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129
IN ARABIA.

supporting by his zeal the Monophysites of Nubia and Ethiopia, the persecution of the Jacobite bishops in the less remote districts was raging with redoubled vigour. Eight hundred bishops and archbishops, who had refused to conform to the synod of Chalcedon, filled the imperial prisons,[1] and Maras of Amida, Isidore of Causarum, and other Syrian prelates, were only recalled from Petra, their place of exile, at the earnest intercessions of Theodora.[2]

The unsubmitting and irritable character and predatory habits of the Saracen Arabs, always made them suspected and distrusted by the Romans, and, to use the words of the historian, neither to be desired as friends or enemies.[3] It is one of their own proverbs, that "There is no authority where there is no obedience," the truth of which was experienced equally by the court of Byzantium and the house of the Khosroës. Although Noman ibn Mondar, the king of Hirah, governed the Arabs only as the lieutenant and tributary of Noushirwan, and although the distance between Hirah and Modaïne, the capital of Persia, was but a few farsangs, yet he was continually in open rebellion against his master; when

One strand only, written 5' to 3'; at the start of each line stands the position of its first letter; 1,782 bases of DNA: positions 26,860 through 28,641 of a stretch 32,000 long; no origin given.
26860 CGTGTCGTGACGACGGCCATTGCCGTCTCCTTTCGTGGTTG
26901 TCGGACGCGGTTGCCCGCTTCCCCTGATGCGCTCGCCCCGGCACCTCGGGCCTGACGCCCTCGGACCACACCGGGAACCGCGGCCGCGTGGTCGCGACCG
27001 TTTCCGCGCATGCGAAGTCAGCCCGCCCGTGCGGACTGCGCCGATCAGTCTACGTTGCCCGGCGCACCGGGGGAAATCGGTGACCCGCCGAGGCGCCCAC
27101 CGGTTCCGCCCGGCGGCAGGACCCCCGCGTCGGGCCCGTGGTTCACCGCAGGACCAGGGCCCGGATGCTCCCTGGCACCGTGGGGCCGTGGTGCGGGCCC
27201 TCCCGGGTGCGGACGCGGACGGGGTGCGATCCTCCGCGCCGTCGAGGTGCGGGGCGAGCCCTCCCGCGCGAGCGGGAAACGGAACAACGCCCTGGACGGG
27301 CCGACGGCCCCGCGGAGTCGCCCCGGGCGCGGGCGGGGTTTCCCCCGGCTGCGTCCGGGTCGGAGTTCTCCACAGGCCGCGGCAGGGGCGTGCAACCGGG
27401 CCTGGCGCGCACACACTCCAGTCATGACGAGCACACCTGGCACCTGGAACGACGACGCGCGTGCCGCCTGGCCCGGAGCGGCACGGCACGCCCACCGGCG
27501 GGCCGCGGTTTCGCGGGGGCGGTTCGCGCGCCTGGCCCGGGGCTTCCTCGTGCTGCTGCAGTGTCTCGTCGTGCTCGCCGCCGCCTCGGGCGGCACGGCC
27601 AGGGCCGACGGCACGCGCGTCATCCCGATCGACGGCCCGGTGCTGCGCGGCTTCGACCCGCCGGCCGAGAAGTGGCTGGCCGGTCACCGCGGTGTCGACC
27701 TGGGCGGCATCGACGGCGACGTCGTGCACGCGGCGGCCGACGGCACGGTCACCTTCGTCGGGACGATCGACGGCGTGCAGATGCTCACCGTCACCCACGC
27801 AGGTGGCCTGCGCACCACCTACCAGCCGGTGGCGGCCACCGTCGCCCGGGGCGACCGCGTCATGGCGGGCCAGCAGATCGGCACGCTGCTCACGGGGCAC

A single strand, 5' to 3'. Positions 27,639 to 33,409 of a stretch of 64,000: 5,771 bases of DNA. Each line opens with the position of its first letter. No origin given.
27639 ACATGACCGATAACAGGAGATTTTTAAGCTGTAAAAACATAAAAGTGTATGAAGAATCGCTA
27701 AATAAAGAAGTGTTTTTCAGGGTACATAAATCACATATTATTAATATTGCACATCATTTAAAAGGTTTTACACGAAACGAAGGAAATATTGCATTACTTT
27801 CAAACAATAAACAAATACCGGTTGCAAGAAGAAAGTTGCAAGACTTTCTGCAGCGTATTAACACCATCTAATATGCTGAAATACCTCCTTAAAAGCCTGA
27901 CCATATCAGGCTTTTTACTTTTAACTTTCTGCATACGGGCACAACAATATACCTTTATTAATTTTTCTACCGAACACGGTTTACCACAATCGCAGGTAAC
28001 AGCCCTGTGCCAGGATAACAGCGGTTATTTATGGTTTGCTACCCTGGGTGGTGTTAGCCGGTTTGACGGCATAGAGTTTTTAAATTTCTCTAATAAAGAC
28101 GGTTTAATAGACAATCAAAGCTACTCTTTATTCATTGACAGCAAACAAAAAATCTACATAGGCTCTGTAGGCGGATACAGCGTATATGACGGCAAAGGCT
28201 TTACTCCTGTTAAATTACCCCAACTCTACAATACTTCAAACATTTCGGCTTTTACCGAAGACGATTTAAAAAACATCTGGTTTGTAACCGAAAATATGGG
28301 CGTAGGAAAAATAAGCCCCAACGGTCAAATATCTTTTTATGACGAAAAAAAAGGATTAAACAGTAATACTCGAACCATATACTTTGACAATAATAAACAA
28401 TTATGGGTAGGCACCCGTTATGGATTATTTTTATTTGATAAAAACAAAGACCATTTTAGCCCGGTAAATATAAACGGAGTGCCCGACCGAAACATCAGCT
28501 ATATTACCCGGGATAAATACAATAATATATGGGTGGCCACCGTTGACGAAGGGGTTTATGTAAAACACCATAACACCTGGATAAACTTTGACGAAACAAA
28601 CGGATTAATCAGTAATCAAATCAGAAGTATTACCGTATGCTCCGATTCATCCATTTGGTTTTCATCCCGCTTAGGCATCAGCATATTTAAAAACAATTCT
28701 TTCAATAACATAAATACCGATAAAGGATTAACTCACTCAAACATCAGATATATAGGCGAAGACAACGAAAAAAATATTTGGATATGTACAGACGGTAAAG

1. MS. Arab. de Laud. Jacobit. ap. Asseman. tom. ii. pp. 63, 4.
  2. Joan. As. Episc. ap. Assem. tom. ii. p. 51.
  3. Saraceni tamen nec amici nobis unquam nec hostes optandi, ultro citroque discursantes, quidquid inveniri poterat momento temporis parvi vastabant, milvorum rapacium similes; qui si prædam dispexerint celsius, volatu rapiunt celeri, aut nisi impetraverint, non immorantur. Ammianus Marcellinus, lib. xiv. c. 4.